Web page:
cold switch. She flicked it without much hope that it would work, but somewhere below her a
bulb lit, and a thin yellow light came up from the hole in the floor. She could see steps, heading
down, but nothing else.
Coraline put her hand into her pocket and took out the stone with the hole in it. She looked
through it at the cellar but saw nothing. She put the stone back into her pocket.
Up through the hole came the smell of damp clay, and something else, an acrid tang like sour
Coraline let herself down into the hole, looking nervously at the trapdoor. It was so heavy that if
it fell she was sure she would be trapped down in the darkness forever. She put up a hand and
touched it, but it stayed in position. And then she turned toward the darkness below, and she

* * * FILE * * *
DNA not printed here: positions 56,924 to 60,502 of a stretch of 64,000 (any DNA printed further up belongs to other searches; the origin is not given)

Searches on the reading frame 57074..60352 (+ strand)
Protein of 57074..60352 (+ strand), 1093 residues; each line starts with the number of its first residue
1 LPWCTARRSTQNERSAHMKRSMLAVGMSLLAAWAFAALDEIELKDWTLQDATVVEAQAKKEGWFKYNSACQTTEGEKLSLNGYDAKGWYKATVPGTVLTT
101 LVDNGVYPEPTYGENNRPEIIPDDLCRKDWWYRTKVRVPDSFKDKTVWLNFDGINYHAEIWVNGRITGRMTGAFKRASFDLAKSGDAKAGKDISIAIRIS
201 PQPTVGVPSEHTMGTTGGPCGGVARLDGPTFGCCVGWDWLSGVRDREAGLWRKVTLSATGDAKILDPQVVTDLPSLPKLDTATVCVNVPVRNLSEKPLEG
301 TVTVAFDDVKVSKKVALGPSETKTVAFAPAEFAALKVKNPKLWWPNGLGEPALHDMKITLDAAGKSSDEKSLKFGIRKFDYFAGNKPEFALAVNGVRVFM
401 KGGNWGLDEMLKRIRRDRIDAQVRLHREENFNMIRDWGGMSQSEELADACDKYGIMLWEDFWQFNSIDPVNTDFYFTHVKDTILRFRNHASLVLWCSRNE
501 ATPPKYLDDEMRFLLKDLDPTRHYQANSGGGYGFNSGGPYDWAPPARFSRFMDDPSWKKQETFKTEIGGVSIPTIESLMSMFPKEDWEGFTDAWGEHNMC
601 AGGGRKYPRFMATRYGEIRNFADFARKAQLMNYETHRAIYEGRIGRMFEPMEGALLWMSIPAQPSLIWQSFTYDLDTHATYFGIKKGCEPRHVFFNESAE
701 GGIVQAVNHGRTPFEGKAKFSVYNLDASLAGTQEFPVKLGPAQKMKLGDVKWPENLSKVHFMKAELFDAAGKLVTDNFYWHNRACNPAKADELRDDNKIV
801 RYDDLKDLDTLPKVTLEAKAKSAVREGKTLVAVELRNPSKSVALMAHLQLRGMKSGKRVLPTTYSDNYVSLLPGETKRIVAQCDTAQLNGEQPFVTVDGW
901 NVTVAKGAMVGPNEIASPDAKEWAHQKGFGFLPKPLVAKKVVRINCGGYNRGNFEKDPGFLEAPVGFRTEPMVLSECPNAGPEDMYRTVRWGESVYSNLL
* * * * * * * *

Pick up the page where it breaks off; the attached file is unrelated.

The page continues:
walked down the steps. Set into the wall at the bottom of the steps was another light switch,
metal and rusting. She pushed it until it clicked down, and a naked bulb hanging from a wire
from the low ceiling came on. It did not give up enough light even for Coraline to make out the
things that had been painted onto the flaking cellar walls. The paintings seemed crude. There
were eyes, she could see that, and things that might have been grapes. And other things, below
them. Coraline could not be sure that they were paintings of people.
There was a pile of rubbish in one corner of the room: cardboard boxes filled with mildewed
papers and decaying curtains in a heap beside them.
Coraline’s slippers crunched across the cement floor. The bad smell was worse, now. She was